IDEAS home Printed from https://ideas.repec.org/
MyIDEAS: Login to save this paper or follow this series

Macroeconomic Performance and Poverty Reduction

  • Anne Epaulard

This paper investigates the link between macroeconomic performance and the change in the poverty rate among 47 episodes of growth and 52 episodes of economic downturn in developing and transition economies. We show that, on average, (i) the greater the inequality, the lower the elasticity of poverty to growth, and the higher the mean income, the higher the elasticity; (ii) the country-specific elasticity is identical for episodes of economic growth and for episodes of economic downturn; and (iii) higher growth does not bring diminishing returns to poverty reduction. Moreover, we show that very high inflation is associated with a higher elasticity of the poverty rate to economic downturn, but at lower inflation, there is no relationship between inflation and the elasticity of the poverty rate to growth or recession. Trade openness and changes in the terms of trade explain part of the elasticity of the poverty rate to economic downturn.

If you experience problems downloading a file, check if you have the proper application to view it first. In case of further problems read the IDEAS help page. Note that these files are not on the IDEAS site. Please be patient as the files may be large.

File URL: http://www.imf.org/external/pubs/cat/longres.aspx?sk=16347
Download Restriction: no

Paper provided by International Monetary Fund in its series IMF Working Papers with number 03/72.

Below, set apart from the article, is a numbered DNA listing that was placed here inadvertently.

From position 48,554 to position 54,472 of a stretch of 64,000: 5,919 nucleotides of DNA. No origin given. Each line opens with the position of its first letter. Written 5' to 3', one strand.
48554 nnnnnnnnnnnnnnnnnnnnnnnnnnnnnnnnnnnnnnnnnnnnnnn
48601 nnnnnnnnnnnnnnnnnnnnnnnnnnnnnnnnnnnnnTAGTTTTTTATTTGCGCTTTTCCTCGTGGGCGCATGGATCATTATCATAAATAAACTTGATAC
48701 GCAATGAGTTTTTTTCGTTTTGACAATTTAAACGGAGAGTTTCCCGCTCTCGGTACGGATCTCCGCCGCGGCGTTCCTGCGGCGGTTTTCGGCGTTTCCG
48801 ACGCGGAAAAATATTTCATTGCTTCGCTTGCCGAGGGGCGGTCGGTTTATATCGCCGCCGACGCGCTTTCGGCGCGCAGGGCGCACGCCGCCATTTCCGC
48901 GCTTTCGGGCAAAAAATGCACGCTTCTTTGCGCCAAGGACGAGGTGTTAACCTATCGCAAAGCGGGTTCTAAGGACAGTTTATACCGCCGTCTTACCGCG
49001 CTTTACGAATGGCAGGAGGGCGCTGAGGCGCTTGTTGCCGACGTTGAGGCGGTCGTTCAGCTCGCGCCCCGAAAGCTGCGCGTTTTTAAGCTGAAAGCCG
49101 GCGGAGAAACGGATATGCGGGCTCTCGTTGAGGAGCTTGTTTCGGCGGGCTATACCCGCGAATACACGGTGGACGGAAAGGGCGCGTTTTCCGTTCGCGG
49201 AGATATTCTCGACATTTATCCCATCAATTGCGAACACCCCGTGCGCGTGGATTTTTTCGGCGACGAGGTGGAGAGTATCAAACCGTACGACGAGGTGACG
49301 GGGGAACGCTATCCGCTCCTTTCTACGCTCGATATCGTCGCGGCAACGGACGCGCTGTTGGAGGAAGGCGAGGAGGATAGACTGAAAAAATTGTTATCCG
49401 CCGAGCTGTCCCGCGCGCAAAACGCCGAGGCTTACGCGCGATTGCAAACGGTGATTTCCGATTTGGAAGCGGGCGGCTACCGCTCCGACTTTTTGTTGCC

as
in new window

Length: 36
Date of creation: 01 Apr 2003
Date of revision:
Handle: RePEc:imf:imfwpa:03/72
Contact details of provider: Postal: International Monetary Fund, Washington, DC USA
Phone: (202) 623-7000
Fax: (202) 623-4661
Web page: http://www.imf.org/external/pubind.htmEmail:


More information through EDIRC

Order Information: Web: http://www.imf.org/external/pubs/pubs/ord_info.htm

References listed on IDEAS
Please report citation or reference errors to , or , if you are the registered author of the cited work, log in to your RePEc Author Service profile, click on "citations" and make appropriate adjustments.:

as in new window
  1. Gary G. Moser & Toshihiro Ichida, 2001. "Economic Growth and Poverty Reduction in Sub-Saharan Africa," IMF Working Papers 01/112, International Monetary Fund.
  2. Carlos Leite & Charalambos G. Tsangarides & Dhaneshwar Ghura, 2002. "Is Growth Enough? Macroeconomic Policy and Poverty Reduction," IMF Working Papers 02/118, International Monetary Fund.
  3. Alejandro Ramirez & Gustav Ranis & Frances Stewart, . "Economic Growth and Human Development -," QEH Working Papers qehwps18, Queen Elizabeth House, University of Oxford.
  4. Easterly, William & Fischer, Stanley, 2001. "Inflation and the Poor," Journal of Money, Credit and Banking, Blackwell Publishing, vol. 33(2), pages 160-78, May.
  5. Paul Cashin & Catherine A. Pattillo & Ratna Sahay & Paolo Mauro, 2001. "Macroeconomic Policies and Poverty Reduction; Stylized Facts and An Overview of Research," IMF Working Papers 01/135, International Monetary Fund.